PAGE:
Saints Cyril and Methodius were two Byzantine brothers born in Thessalonica in the 9th century. Part of a prominent Christian family, their father was Greek and their mother was Bulgarian. In 860 Cyril and Methodius went as missionaries to what is today the Ukraine, spreading Christianity among the Slavic peoples of Bulgaria, Great Moravia and Pannonia.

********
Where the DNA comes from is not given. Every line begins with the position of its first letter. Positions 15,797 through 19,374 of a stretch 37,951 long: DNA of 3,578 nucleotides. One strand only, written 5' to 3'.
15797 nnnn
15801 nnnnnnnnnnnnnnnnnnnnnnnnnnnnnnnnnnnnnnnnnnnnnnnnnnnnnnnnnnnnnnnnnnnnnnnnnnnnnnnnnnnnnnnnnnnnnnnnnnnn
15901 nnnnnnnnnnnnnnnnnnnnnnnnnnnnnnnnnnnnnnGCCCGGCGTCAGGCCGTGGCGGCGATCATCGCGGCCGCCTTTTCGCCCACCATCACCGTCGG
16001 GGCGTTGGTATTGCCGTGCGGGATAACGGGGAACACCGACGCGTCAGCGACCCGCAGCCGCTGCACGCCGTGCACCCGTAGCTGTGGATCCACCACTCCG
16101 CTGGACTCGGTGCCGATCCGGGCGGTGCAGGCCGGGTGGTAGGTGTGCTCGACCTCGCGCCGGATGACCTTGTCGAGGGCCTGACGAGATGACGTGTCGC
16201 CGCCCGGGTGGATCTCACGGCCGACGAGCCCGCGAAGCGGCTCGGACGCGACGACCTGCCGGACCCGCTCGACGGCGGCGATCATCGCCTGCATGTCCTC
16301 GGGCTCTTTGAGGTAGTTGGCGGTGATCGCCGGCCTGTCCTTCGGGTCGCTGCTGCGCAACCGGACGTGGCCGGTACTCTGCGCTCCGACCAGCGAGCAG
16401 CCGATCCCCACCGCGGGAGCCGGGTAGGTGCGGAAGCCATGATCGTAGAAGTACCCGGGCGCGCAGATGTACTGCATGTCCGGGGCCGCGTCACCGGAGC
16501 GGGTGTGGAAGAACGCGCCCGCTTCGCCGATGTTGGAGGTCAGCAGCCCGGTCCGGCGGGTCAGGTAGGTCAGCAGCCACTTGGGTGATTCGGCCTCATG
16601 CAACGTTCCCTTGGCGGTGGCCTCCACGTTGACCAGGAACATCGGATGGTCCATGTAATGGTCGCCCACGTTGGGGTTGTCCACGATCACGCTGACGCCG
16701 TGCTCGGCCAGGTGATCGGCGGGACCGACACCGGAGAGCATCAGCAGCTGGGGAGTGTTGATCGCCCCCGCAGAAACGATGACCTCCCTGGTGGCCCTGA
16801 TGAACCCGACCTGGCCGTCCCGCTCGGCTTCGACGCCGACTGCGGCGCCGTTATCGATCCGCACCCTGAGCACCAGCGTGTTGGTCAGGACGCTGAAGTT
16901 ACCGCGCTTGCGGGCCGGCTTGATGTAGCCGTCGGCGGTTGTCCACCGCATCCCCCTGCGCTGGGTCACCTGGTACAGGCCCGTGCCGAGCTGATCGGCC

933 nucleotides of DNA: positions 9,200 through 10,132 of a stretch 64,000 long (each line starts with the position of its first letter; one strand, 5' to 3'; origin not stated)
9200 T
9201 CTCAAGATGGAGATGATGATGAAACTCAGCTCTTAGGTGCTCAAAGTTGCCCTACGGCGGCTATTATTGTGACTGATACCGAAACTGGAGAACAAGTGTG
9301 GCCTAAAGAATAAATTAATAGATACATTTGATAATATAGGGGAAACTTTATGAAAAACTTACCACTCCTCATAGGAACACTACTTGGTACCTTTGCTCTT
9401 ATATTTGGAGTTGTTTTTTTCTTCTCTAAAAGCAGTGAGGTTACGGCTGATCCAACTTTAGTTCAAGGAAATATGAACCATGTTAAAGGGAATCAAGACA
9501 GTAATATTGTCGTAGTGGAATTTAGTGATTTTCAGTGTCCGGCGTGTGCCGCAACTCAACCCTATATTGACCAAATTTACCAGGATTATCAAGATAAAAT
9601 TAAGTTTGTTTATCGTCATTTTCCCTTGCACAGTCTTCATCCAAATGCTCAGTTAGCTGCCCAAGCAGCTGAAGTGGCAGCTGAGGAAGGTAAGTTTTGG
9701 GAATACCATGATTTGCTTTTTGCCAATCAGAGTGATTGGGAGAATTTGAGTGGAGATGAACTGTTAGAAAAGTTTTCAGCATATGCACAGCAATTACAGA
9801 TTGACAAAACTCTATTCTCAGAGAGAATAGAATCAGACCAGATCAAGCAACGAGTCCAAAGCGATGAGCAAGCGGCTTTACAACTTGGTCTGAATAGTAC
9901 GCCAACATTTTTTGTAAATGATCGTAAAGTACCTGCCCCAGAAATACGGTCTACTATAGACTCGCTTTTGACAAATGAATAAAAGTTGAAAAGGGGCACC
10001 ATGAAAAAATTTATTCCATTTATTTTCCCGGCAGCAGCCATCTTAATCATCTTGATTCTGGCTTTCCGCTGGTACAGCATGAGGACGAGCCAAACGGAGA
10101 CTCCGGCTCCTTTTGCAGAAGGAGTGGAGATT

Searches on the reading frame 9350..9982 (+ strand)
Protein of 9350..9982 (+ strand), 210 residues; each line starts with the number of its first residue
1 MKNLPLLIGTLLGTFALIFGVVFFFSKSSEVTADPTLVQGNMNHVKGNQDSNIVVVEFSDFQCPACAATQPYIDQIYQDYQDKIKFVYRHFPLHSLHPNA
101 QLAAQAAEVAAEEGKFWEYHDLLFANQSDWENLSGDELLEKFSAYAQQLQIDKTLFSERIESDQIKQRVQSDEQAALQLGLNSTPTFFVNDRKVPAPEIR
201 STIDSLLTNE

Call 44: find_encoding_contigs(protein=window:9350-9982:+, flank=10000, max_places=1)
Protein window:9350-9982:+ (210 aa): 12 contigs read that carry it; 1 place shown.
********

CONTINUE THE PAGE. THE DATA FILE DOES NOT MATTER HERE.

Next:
They are credited with devising the Glagolitic alphabet. At the request of the Moravian prince Rastislav, they began to transcribe religious books from Greek into Old Bulgarian. Their alphabet is seen as the precursor to Cyrillic, which was named after Cyril. Today most of the Slavic countries, including Russia, still use an extension of that alphabet.